Controversial legislation which required telecoms businesses to capture and store customer data for two years has been ruled invalid within the European Court of Justice.
The legislation was first introduced in 2006, and enabled government and law enforcement agencies to require internet and phone providers to store customers’ online activities, emails and telephone calls, for up-to two years.
It was suggested that the information was to be stored, so that if it was needed within a police investigation, it could be easily accessible.
However, a hearing within the European Court of Justice – which came about following complaints from Ireland and Austria – ruled that the legislation was excessively intrusive, and represented a privacy threat.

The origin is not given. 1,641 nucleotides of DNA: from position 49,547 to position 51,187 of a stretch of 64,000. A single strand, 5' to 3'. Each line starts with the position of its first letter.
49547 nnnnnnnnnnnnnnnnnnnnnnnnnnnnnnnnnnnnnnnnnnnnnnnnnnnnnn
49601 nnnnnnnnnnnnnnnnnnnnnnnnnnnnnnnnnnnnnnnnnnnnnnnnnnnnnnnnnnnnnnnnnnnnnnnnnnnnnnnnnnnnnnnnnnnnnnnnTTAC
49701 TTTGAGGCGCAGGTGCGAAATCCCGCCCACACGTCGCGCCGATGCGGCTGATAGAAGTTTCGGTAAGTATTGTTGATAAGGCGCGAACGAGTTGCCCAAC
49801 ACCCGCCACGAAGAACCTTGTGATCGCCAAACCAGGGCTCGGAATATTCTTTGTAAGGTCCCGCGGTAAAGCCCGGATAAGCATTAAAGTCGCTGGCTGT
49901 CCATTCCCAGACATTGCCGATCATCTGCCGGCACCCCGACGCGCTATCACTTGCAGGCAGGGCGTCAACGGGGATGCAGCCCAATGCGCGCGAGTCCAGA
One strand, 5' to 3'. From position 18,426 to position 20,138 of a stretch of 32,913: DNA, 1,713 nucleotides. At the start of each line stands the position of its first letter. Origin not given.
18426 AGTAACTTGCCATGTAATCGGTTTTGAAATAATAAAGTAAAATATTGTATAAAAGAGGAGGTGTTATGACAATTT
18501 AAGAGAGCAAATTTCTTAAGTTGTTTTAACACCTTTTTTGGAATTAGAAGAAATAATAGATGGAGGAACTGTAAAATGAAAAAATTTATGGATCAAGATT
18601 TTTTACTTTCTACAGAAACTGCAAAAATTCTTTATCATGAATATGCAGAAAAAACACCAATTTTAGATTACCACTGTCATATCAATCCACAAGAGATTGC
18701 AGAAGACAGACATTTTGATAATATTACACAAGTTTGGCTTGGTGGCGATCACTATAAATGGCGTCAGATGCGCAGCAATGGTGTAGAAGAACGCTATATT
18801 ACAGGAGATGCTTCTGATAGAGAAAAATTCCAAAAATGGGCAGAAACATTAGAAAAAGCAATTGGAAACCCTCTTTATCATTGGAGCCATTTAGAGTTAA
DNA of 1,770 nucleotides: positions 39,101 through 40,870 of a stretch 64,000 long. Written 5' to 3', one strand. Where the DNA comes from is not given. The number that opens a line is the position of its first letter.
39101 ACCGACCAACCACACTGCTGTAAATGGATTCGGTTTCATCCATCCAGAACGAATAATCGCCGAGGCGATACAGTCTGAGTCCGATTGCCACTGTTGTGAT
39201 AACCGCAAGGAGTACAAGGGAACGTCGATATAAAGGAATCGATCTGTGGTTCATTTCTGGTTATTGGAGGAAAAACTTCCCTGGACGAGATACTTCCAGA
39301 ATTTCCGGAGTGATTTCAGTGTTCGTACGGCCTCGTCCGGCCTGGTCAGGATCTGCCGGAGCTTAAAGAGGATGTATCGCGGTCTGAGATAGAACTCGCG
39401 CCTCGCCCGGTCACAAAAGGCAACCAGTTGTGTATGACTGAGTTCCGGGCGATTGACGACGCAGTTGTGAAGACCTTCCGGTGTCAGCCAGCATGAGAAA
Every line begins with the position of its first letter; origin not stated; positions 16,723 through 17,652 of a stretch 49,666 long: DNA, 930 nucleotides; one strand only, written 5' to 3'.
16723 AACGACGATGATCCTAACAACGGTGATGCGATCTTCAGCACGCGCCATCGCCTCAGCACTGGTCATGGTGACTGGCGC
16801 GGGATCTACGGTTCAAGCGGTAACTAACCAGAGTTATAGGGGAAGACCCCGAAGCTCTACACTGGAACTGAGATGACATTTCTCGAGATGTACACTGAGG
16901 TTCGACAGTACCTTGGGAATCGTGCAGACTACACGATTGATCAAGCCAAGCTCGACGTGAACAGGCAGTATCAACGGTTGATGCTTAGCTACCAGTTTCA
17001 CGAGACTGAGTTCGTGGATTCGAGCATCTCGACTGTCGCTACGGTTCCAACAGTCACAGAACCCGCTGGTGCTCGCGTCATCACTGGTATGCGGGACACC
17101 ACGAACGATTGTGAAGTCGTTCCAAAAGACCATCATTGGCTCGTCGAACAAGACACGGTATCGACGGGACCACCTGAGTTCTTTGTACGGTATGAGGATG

The ruling also suggested that the legislation raised serious concerns regarding how data is stored and protected; and following the ruling, governments within the European Union are now required to draft new legislation in relation to data security.
Whilst the latest ruling from the European Court of Justice aims to improve data privacy within the European Union; for those who are pursuing a human rights case within the courts, our experienced human rights solicitors in London can assist.
Our London solicitors are experienced in handling a range of cases, from those relating to Article 2 of the ECHR through to Articles 9, 10 and 11 of the ECHR; whilst we have also acted in ground-breaking human rights cases on key areas protected by the European Convention on Human Rights.
To find out how we can help you, contact our solicitors today.